Broughton A village in Northamptonshire UK.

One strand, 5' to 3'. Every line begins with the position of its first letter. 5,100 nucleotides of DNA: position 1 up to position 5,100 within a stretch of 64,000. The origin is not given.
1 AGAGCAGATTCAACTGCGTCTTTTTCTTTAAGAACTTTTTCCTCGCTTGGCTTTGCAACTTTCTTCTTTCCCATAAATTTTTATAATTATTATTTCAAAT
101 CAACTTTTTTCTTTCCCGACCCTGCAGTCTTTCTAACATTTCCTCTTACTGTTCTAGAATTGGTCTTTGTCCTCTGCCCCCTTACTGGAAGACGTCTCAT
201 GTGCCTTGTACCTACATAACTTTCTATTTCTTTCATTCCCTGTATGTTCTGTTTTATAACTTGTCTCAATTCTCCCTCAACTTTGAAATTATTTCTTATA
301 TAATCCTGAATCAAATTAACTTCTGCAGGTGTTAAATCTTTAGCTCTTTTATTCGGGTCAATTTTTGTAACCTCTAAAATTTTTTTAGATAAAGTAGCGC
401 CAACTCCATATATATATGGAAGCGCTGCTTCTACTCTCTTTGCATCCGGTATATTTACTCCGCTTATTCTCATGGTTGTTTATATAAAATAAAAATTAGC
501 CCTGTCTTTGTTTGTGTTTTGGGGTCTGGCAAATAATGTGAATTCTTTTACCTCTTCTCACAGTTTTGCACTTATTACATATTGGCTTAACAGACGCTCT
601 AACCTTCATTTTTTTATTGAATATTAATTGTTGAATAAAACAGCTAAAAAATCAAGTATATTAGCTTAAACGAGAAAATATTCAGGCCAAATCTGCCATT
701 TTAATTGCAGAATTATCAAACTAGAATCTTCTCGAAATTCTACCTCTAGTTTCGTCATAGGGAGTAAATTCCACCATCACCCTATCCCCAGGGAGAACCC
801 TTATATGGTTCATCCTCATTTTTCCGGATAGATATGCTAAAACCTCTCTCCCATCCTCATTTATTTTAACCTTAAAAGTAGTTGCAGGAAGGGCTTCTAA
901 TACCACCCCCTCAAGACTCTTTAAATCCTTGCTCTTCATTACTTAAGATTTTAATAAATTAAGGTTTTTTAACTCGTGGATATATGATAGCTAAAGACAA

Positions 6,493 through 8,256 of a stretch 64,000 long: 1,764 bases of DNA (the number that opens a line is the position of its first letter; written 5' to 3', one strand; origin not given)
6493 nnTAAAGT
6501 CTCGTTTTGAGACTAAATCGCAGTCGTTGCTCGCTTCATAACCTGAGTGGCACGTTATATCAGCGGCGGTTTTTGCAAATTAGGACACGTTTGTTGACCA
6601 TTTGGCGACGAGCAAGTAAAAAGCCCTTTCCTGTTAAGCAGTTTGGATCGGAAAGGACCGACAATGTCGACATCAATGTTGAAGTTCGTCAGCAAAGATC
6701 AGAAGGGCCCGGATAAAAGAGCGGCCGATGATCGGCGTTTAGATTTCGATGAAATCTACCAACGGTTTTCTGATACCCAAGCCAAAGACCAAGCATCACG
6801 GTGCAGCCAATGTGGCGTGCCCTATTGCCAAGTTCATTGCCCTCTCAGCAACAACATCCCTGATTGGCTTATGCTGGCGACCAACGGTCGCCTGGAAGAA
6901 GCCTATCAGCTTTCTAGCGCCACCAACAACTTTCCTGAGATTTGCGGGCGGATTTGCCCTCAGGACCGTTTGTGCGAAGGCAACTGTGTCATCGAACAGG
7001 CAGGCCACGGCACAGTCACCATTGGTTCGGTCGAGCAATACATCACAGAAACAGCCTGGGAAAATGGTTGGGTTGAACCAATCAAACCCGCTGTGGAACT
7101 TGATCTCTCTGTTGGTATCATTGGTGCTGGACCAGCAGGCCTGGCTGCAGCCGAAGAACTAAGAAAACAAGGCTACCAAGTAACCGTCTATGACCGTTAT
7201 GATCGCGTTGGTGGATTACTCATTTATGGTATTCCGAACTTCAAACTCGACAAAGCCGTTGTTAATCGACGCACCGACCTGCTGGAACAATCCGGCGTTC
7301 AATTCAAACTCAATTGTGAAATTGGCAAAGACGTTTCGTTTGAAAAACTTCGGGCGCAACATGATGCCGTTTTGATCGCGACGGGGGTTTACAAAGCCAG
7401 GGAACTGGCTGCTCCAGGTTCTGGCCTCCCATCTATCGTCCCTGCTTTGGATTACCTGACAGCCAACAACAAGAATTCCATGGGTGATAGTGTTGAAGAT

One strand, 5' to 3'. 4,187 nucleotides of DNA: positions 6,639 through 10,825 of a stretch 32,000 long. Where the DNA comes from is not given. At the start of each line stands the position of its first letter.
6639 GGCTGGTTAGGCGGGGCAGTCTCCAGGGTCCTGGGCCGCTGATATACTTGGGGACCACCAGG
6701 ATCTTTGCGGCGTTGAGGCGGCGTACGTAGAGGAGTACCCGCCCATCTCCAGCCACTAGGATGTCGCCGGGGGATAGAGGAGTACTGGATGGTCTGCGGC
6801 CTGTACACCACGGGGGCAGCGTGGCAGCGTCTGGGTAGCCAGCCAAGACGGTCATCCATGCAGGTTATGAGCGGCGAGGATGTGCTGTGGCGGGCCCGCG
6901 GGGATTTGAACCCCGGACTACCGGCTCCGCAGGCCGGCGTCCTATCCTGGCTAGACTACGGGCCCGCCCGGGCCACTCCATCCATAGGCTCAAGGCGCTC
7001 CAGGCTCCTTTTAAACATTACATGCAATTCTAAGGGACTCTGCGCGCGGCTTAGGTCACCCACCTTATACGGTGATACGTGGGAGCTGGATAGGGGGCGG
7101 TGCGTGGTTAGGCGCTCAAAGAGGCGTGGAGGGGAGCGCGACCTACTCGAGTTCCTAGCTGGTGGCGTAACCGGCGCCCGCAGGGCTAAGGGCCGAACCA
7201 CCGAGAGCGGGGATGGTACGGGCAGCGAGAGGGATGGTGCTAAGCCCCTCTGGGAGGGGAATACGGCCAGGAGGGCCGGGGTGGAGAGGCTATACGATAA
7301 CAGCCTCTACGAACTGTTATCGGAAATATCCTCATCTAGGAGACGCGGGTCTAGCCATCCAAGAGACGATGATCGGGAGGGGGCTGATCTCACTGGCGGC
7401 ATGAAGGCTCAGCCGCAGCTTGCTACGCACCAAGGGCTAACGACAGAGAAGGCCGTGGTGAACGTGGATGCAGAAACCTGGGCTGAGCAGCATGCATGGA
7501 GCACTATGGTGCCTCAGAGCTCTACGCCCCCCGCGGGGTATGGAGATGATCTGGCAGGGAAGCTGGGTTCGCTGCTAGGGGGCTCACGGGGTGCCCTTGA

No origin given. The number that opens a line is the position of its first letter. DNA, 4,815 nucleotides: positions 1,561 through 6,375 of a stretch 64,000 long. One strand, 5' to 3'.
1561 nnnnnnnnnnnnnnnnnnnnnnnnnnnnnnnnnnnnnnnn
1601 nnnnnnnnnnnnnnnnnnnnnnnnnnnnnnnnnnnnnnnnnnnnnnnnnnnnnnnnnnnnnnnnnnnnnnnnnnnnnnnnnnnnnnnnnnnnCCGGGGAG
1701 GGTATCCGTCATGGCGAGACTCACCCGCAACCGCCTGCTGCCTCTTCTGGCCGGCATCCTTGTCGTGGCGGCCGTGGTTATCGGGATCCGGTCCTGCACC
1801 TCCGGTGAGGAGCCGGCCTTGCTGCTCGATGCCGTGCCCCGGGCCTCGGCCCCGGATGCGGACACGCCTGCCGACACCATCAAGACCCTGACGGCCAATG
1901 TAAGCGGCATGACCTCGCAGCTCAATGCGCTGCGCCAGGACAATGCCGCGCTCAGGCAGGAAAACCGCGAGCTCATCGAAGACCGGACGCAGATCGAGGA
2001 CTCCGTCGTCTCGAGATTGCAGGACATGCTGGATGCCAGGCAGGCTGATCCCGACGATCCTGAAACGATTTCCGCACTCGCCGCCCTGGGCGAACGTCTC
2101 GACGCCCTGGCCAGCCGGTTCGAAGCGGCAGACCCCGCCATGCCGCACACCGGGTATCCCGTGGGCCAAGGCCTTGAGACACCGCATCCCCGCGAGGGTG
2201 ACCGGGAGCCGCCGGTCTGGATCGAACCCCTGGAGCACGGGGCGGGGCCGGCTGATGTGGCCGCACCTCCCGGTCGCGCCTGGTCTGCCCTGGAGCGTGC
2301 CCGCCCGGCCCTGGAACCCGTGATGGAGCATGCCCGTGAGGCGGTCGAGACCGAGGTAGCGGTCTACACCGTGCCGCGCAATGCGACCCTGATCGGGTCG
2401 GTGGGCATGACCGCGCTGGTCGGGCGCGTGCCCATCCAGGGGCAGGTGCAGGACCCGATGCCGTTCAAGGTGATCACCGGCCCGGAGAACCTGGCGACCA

Clifford Beebe wrote the following in 1990: Broughton is a small village of approximately 2000 inhabitants 13 miles north of Northampton and 7 miles south of Kettering in the Midland section of England. The village, which is removed from the main highway, consists, principally of two streets, High Street and Church Street...... Most of the cottages which formerly had thatched roofs have had the thatching replaced by tile, though a few of the former remain. Other than the changes in the roofs, the cottages are the same as they were in 1893 (the time of a visit to the village by Clarence Beebe). Most homes date back to the 18th century, and one home which we visited had parts dating back to the 13th century. On approaching the village, the predominant feature is the spire of Saint Andrew's Church (John Beebe's Church), in which we attended a Sunday service. I have attempted to convey the general format and age of the various sections of the church in a diagram which follows. While the church building itself is old, the impression one obtains from visiting it is of a church in remarkably good condition. The interior has recently been painted, the entire floor has been carpeted and the stained glass window at the end of the chancel is in beautiful condition. You will note at the other end of the structure the location of the ancient parish record box to which Clarence Beebe refers in his visit as being "rusty and the records molding away." The record box itself has three locks as it was practice in the past to store the valuable church sacramental vessels in the box and it required the keys of the two church wardens plus the church rector to open for access. The records have now been moved to Delapre Abbey where they are adequately stored in the Northamptonshire records office. The Sunday service was attended by approximately 100 parishioners of all ages and the Rev Clyde Hilton preached a lively sermon. Mention was made during the service of our reason for being there and several people of the congregation were most cordial to us. I believe the following research was by Diane Wilson of "The Gables" in Broughton. These entries have been extracted from Broughton Parish Records. I only have a transcript of baptisms from 1558 to 1684, marriages from 1570 to 1745, and burials from 1559 to 1747. The oldest records are quite badly damaged on some pages and only fragments remain, some years are missing altogether. Spelling tended to be very free in past times and the name Beeby has several variations. I have listed the entries exactly as they appear. These are the only Beeby entries from these records and as there are no entries after 1640 and no burials at all, it seems likely that the family left the village. 1628 Beebis... the sonn of John Beebis and Rebeccha... wife baptised November 4th 1628 John Beeboe Churchwarden 1630 Rebecka Beebee the daughter of John Beebee and of Rebecka his wife was baptized August 11 1630 John Harris of ye parish of St Gyles in Northampton of the one party & Anne Beebee of the other party were marryed 28 Octob... 1633 Thomas & Samuel twins the sonnes of John Beebie and Reb... his wyfe were baptized the three... twentieth day of June 1634 Martha the daughter of Gabriel Baybye and Anne his wyfe was baptized the foureteenth day of September 1636 Nathaneel the sonne of John Beeby and Rebekkah his wyfe was baptized the three and twenty day of January 1638 Mary the daughter of John Beeby and Rebekah his wyfe was baptized the eighteenth day of March 1640 Hannah the daughter of John Beeby and Rebekah his wyfe was baptized the three and twentye day of June The Life and Times of John Beebe Broughton, Kettering, Northamptonshire, England. by Clifford Beebe, Gardner, Mass. USA 1990. This is the title of a small booklet written and produced by Clifford Beebe following a visit to Broughton with his wife (to whom it is dedicated) in October 1990. Clifford has kindly given me permission to reproduce extracts of his book so that the information can be made available to as many members of the Beebe family as possible. Clifford gives credit to Clarence Beebe "Beebe Geneology" 1904 and second edition 1923 - Norman Lake, Historian, Broughton - Diane Wilson, Historian, Broughton - Archivist, Delapre Abbey, Northampton. John Beebe's family. History. Clifford wrote: Many Beebes in the United States, especially those whose ancestors came from Connecticut, are descendants of John Beebe, who died en-route to America in 1650, having emigrated from Broughton, England with his family. After reading Clarence Beebe's account of his visit to Broughton in 1893 (which story is included herein), my wife, Mildred, and I decided to visit Broughton in October, 1990. An account of that visit and what we learned follows. Based on research done at Delapre Abbey, it appears that there were five generations preceding John Beebe who live in a nearby village called Great Abbington. Thanks to information from Mrs. Diane Wilson, who lives in Broughton and who extracted church records for the periods of 1620 - 1640, there are a number of entries relating to John Beebe and his family in these 20 years. The entries include the baptisms of sons Thomas and Samuel in 1633 as well as the appointment of John Beebe as church warden in 1628. The fact that John Beebe emigrated to Connecticut rather than Virginia would indicate that he had broken away from the Church of England. Clifford Beebe asked: "Why did John Beebe and his family emigrate from Broughton to the colonies, and why did they do so in 1649 and 1650?” The answer as closely as we can determine lies in the English Civil war. In about 1642, there were approximately 20,000 Parliamentarian Troops under the command of the Earl of Essex who were garrisoned in this area. The famous Battle of Naseby took place less than 20 miles from here. In 1649 Charles the First was beheaded. We can only surmise that, because of the unrest and turmoil in the country, John Beebe and his family decided to leave and seek the more tranquil areas of the colonies. Therefore, like others in this area, they joined the great emigration.